Anomalies in ocean surface temperature have been identified as possible causes of variations in the climate of particular seasons or as a source of interannual climatic variability, and attempts have been made to forecast seasonal climate by using ocean temperatures as predictor variables. However, the seasonal atmospheric response to ocean temperature anomalies has not yet been systematically investigated with nonlinear models. The present investigation is concerned with ten-year integrations involving a model of intermediate complexity, the Held-Suarez climate model. The calculations have been performed to investigate the changes in seasonal climate which result from a fixed anomaly imposed on a seasonally varying, global ocean temperature field. Part I of the paper provides a report on the results of these decadal integrations. Attention is given to model properties, the experimental design, and the anomaly experiments.

  7. Chapter 1. Impacts of the oceans on climate change.

    PubMed

    Reid, Philip C; Fischer, Astrid C; Lewis-Brown, Emily; Meredith, Michael P; Sparrow, Mike; Andersson, Andreas J; Antia, Avan; Bates, Nicholas R; Bathmann, Ulrich; Beaugrand, Gregory; Brix, Holger; Dye, Stephen; Edwards, Martin; Furevik, Tore; Gangstø, Reidun; Hátún, Hjálmar; Hopcroft, Russell R; Kendall, Mike; Kasten, Sabine; Keeling, Ralph; Le Quéré, Corinne; Mackenzie, Fred T; Malin, Gill; Mauritzen, Cecilie; Olafsson, Jón; Paull, Charlie; Rignot, Eric; Shimada, Koji; Vogt, Meike; Wallace, Craig; Wang, Zhaomin; Washington, Richard

    2009-01-01

    further releases of the potent greenhouse gas methane from hydrates and permafrost. The Southern Ocean plays a critical role in driving, modifying and regulating global climate change via the carbon cycle and through its impact on adjacent Antarctica. The Antarctic Peninsula has shown some of the most rapid rises in atmospheric and oceanic temperature in the world, with an associated retreat of the majority of glaciers. Parts of the West Antarctic ice sheet are deflating rapidly, very likely due to a change in the flux of oceanic heat to the undersides of the floating ice shelves. The final section on modelling feedbacks from the ocean to climate change identifies limitations and priorities for model development and associated observations. Considering the importance of the oceans to climate change and our limited understanding of climate-related ocean processes, our ability to measure the changes that are taking place are conspicuously inadequate. The chapter highlights the need for a comprehensive, adequately funded and globally extensive ocean observing system to be implemented and sustained as a high priority. Unless feedbacks from the oceans to climate change are adequately included in climate change models, it is possible that the mitigation actions needed to stabilise CO2 and limit temperature rise over the next century will be underestimated.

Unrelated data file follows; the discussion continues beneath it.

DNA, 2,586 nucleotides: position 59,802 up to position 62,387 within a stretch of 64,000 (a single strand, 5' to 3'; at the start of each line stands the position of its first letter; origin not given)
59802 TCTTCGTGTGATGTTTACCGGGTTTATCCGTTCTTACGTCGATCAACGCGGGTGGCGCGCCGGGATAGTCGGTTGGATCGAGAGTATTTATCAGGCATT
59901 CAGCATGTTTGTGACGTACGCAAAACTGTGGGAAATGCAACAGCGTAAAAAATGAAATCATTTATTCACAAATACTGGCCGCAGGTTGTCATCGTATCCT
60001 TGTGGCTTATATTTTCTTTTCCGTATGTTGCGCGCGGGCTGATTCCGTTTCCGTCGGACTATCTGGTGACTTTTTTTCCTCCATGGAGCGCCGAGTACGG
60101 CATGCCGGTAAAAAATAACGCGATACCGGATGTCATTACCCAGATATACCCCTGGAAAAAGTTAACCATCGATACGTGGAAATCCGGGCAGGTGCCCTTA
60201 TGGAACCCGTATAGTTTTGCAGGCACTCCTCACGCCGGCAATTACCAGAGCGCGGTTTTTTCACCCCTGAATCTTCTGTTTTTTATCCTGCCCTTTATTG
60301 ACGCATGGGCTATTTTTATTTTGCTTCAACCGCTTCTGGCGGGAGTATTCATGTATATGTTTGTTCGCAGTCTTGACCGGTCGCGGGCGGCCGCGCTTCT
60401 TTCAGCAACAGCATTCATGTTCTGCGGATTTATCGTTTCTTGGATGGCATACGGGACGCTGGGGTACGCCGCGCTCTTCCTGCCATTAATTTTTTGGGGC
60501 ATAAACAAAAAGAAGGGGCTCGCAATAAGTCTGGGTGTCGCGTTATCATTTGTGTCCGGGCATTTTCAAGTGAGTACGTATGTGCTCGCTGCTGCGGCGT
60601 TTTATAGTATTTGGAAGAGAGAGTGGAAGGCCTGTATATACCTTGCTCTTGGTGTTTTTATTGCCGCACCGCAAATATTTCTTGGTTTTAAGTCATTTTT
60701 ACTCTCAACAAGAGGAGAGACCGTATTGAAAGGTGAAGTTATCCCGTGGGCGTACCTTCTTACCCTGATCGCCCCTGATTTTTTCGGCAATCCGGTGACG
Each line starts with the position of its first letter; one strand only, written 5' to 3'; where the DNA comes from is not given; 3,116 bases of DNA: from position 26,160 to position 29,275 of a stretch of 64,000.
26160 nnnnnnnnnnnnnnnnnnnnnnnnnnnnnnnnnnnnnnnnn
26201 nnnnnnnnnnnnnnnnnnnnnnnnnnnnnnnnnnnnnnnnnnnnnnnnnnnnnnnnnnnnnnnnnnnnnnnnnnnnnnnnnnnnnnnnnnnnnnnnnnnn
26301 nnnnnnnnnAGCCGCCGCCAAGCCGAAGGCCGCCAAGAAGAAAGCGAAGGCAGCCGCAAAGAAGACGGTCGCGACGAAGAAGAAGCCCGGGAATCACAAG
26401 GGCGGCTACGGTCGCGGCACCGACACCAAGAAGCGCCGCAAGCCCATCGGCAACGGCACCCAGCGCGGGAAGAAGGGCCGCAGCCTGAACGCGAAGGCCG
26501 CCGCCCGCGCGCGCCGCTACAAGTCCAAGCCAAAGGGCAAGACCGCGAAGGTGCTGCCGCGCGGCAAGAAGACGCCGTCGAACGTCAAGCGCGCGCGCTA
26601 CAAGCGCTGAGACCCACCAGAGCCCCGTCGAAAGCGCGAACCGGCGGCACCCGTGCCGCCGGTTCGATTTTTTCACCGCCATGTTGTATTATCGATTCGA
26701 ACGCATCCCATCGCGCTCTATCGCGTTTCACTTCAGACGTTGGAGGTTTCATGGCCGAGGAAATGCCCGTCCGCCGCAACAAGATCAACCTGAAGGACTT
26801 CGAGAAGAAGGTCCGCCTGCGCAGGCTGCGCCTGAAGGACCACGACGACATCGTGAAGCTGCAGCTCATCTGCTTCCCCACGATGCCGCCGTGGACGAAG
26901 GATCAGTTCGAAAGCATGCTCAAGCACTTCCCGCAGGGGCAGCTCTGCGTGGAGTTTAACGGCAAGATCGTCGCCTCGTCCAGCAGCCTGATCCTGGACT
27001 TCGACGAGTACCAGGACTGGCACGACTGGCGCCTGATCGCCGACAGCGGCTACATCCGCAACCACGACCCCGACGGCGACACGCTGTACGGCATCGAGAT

8. Wave–turbulence interaction-induced vertical mixing and its effects in ocean and climate models

    PubMed Central

    Qiao, Fangli; Yuan, Yeli; Deng, Jia; Dai, Dejun; Song, Zhenya

    2016-01-01

    Heated from above, the oceans are stably stratified. Therefore, the performance of general ocean circulation models and climate studies through coupled atmosphere–ocean models depends critically on vertical mixing of energy and momentum in the water column. Many of the traditional general circulation models are based on total kinetic energy (TKE), in which the roles of waves are averaged out. Although theoretical calculations suggest that waves could greatly enhance coexisting turbulence, no field measurements on turbulence have ever validated this mechanism directly. To address this problem, a specially designed field experiment has been conducted. The experimental results indicate that the wave–turbulence interaction-induced enhancement of the background turbulence is indeed the predominant mechanism for turbulence generation and enhancement. Based on this understanding, we propose a new parametrization for vertical mixing as an additive part to the traditional TKE approach. This new result reconfirmed the past theoretical model that had been tested and validated in numerical model experiments and field observations. It firmly establishes the critical role of wave–turbulence interaction effects in both general ocean circulation models and atmosphere–ocean coupled models, which could greatly improve the understanding of the sea surface temperature and water column properties distributions, and hence model-based climate forecasting capability. PMID:26953182

  9. The Coordinated Ocean Wave Climate Project

    NASA Astrophysics Data System (ADS)

    Hemer, Mark; Dobrynin, Mikhail; Erikson, Li; Lionello, Piero; Mori, Nobuhito; Semedo, Alvaro; Wang, Xiaolan

    2016-04-01